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There’s a case to be made that brick and mortar stores are utterly doomed in today’s tech-driven society that’s gradually becoming more reliant on the online world. After all, there’s no way regular shops can stand on their own against the practicality of e-commerce, right?

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With a preliminary background in communication and expertise in community development, Josh works day-to-day to reshape the human resource management of digitally based companies. When his focus trails outside of community engagement, Josh enjoys the indulgences of writing amidst the nature conservations of Portland, Oregon. Josh Wardini

Guest Writer

Well, despite this point of view making a whole lot of sense at first glance, the statistics paint a different picture. In the United States, offline commerce still has 10 times the market size of online sales. Evidently, a substantial number of people still prefer the traditional method of purchasing goods and are more comfortable with it than they are with venturing online in order to find what they need.

However, while the brick and mortar stores don’t have to worry about being pushed out of the way any time soon, a study by RedBrain reveals that e-commerce is growing at a significant rate. And it has been growing for quite some time now, especially since the millennials started tilting the scales in the favor of online shopping.

These are the advantages people who prefer shopping online often cite as the main reasons why that’s their preferred method of seeking out goods:

  • Online stores are available 24/7
  • Virtual platforms make it easy to compare and find better prices
  • Online platforms offer a greater variety of options
  • Shopping online saves a lot of time
  • Finding discounts is simpler
  • It extends the convenience of not having to leave home
  • No crowds, no checkout lines
  • It allows the ability to shop things otherwise unavailable due to geographical restrictions

On the other hand, those who still prefer walking down to a store and doing their shopping in person have their own reasons for doing so:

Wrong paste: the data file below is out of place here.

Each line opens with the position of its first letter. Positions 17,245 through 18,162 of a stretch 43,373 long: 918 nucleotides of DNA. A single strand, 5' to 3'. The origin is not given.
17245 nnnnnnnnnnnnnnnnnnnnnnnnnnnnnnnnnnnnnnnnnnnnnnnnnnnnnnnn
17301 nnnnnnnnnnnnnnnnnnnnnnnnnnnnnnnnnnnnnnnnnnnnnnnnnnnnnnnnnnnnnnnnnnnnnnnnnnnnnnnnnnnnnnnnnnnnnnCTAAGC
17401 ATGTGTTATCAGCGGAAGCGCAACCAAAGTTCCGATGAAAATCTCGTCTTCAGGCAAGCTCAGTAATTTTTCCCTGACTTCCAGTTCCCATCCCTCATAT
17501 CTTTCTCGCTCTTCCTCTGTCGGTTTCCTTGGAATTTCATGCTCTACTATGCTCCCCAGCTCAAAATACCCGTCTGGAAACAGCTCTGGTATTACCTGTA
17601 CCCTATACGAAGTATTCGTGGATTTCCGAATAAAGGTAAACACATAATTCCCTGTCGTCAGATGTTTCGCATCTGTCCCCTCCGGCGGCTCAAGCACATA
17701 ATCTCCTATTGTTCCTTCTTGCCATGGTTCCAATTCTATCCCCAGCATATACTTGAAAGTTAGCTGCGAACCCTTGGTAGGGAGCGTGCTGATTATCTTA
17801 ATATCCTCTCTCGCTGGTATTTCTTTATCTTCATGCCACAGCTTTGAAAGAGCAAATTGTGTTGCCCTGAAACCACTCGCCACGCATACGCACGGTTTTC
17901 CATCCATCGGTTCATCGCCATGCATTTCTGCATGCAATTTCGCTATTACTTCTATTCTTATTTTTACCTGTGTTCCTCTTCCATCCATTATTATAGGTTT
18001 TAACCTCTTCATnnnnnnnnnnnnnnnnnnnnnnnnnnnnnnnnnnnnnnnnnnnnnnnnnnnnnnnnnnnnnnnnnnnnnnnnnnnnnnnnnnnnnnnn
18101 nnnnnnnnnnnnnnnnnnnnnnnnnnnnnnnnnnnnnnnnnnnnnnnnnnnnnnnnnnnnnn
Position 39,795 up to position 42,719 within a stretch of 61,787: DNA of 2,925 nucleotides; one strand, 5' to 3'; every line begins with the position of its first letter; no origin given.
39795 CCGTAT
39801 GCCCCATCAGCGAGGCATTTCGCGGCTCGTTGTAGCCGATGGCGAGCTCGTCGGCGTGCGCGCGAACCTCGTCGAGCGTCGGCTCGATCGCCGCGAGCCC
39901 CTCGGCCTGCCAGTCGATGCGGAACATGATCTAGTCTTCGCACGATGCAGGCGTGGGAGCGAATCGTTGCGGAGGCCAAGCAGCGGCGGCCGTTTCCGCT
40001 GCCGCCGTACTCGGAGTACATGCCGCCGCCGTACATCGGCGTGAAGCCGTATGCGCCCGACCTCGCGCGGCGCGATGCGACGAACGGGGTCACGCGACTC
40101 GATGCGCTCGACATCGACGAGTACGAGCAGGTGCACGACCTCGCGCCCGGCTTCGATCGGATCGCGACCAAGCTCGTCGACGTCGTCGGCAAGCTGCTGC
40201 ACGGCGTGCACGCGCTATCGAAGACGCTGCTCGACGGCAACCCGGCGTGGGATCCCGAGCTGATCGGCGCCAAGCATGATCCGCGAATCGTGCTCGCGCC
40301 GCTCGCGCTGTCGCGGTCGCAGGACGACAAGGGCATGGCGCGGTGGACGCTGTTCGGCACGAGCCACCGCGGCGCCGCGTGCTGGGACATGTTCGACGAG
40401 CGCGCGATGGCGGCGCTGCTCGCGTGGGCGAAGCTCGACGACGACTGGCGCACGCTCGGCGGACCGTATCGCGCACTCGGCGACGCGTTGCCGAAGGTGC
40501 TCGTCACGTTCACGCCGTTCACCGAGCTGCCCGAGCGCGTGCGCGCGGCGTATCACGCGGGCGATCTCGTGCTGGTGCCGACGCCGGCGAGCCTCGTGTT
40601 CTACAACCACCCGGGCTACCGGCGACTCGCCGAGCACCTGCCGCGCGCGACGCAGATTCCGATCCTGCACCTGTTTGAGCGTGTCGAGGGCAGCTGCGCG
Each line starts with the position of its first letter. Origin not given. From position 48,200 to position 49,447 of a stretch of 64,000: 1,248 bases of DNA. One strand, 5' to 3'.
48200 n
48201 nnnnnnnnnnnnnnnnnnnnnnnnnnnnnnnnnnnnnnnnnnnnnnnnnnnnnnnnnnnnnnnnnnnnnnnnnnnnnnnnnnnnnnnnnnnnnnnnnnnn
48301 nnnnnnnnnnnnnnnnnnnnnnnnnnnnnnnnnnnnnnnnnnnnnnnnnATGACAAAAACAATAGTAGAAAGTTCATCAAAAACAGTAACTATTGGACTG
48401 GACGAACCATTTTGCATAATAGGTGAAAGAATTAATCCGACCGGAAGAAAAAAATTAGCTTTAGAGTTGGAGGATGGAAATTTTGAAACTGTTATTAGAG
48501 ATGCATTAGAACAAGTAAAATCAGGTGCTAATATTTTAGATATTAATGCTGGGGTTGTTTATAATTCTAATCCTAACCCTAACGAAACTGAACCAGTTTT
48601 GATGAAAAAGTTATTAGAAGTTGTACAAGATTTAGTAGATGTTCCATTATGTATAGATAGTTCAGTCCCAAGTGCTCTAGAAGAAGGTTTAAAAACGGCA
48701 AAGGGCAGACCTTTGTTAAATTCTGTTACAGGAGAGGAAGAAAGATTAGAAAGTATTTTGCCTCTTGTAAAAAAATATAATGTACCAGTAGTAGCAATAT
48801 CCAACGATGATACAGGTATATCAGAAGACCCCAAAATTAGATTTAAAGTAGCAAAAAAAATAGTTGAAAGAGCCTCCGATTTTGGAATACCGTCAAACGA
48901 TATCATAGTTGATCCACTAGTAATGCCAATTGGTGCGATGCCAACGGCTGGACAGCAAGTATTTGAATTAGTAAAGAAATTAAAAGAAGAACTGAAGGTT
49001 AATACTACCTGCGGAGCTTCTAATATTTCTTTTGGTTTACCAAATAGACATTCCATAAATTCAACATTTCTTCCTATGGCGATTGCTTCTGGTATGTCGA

• Having the ability to see and touch an item before buying it
  • No delivery time
  • The luxury of taking the item back home immediately
  • No fear of ending up with something they did not choose
  • No additional shipping costs
  • No danger of the item getting damaged during shipping
  • Being able to talk to a sales representative before buying
  • Enjoying the atmosphere of shopping on the spot
  • Simpler protocols if they wish to return the item

Obviously, the cons of each shopping method can be found among the pros of the other one – it appears that these two models of shopping are primarily focused on rectifying each other’s shortcomings.

The best way of understanding the dynamic correlation between regular stores and e-commerce platforms is to review case studies –  the following infographic will use the examples of noteworthy store brands, like Walmart, Nordstorm, The Home Depot, Best Buy and others, and examine how their offline vendors measure up against the sales conducted on their online counterparts.

By doing so, the infographic demonstrates the balance of power distributed between each retailer’s brick and mortar stores and their own e-commerce platforms. It shows the numbers which reveal why brick and mortar is still the dominant model by a landslide, but also proves that e-commerce is tirelessly closing the gap between the two. Check the infographic below which illustrate 11 of the Brick and Mortar Stores and their online activities.

How E-commerce Compares to Regular Brick and Mortar Stores
How E-commerce Compares to Regular Brick and Mortar Stores - Walmart
How E-commerce Compares to Regular Brick and Mortar Stores
How E-commerce Compares to Regular Brick and Mortar Stores - Costco
How E-commerce Compares to Regular Brick and Mortar Stores
How E-commerce Compares to Regular Brick and Mortar Stores
How E-commerce Compares to Regular Brick and Mortar Stores -Bestbuy
How E-commerce Compares to Regular Brick and Mortar Stores - Macys
How E-commerce Compares to Regular Brick and Mortar Stores
How E-commerce Compares to Regular Brick and Mortar Stores - Nordstrom
How E-commerce Compares to Regular Brick and Mortar Stores
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